Like the novel, Lovecraft Country the TV series isn’t perfect, but there’s plenty there to enjoy and make the watch worth it. You’re going to get different things from each iteration of the story, so it’s up to you which one you prefer.

On a scale of 1 to 5, I’ll give the first season of Lovecraft Country a 3.7. Combining horror, magic, heavy themes and great characterization, it’s worth the hype I heard. A second season may be in the works, but until we get confirmation one way or another, there’s still plenty of time to check it out. Get on HBO Max if you can and prepare for a powerful experience.

That’s all for now, my Followers of Fear. I’m off to work on stories I doubt will ever get their own adaptations (though it can’t hurt to try). Until next time, good night and pleasant nightmares.

I first heard about this film last month, described as The Call of Cthulhu meets small Norwegian island and with Barbara Crampton of Re-Animator and Chopping Mall fame heavily featured in the marketing. The trailer looked cool, so I mentioned it in a post about cosmic horror becoming popular, and patiently waited for it to come out. I watched it evening, so obviously I have to write a review about it.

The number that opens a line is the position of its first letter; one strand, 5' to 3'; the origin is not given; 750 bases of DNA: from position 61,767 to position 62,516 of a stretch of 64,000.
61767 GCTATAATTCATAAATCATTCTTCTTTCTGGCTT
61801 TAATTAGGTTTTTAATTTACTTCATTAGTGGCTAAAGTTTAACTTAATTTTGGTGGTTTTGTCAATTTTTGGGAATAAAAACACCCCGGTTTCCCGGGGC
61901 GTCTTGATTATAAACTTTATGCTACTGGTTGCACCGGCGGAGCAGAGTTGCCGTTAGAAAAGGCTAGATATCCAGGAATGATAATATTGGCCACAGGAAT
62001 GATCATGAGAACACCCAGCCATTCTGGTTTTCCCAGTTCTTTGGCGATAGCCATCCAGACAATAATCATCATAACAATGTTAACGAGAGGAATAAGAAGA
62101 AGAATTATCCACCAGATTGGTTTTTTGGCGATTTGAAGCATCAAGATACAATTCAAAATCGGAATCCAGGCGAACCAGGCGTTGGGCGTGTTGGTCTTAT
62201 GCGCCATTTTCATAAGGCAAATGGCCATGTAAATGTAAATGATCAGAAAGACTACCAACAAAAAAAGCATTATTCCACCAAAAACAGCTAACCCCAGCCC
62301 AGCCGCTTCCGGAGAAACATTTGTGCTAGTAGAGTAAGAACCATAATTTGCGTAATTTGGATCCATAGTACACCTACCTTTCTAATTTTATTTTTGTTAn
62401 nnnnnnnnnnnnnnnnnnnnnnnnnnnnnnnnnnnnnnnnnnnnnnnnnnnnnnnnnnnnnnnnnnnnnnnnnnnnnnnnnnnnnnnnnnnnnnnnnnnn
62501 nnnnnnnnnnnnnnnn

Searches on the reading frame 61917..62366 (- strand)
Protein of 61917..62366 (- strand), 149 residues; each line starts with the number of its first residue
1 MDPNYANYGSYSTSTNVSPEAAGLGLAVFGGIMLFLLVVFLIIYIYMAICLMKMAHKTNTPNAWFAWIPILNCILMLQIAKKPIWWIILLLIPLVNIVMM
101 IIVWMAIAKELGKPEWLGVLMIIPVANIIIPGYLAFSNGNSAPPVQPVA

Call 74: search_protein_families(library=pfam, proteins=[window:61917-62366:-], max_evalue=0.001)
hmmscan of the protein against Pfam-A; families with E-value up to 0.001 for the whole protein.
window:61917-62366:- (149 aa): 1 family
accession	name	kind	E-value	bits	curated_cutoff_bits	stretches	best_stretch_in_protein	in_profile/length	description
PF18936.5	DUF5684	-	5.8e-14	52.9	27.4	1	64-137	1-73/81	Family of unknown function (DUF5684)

Based on a short story by Paul Kane* and influenced by the works of HP Lovecraft, Sacrifice follows Isaac Jorgstadt and his pregnant wife Emma as they return to the tiny Norwegian island where he lived until he was a child and his mother took him to America. As his mother has recently passed, Isaac now owns the home and has come to see if he can sell it. However, between the townsfolk’s bewildering behavior, unearthed family secrets, and strange dreams, Isaac and Emma find themselves in the crosshairs of a powerful cult worshipping an ancient and terrible god.

Pandemic or no pandemic, I think we can call this the first good horror film of 2021.

First off, the movie was really well done. The strange behavior of the townsfolk adds to this feeling of unreality in the story, which is heightened by frightening imagery and occurrences. The tension between Isaac, who becomes more and more enchanted by the island, and Emma, who is just freaked out, compounds the uneasiness we feel. And the slow-burn nature of the story ramps up in just the right way in the third act.

I also like the way HP Lovecraft’s work is incorporated into the story. Images and statues of Cthulhu–or as he’s known in the movie, “The Slumbering One”–abounds; Isaac’s name in America is Pickman, a reference to Pickman’s Model; dreams play a prominent role in the film; and of course, we get the occasional tentacles. You really enjoy stumbling across all these references and being like, “I get that!”

I always enjoy when cosmic horror is incorporated well into a non-Cthulhu Mythos film.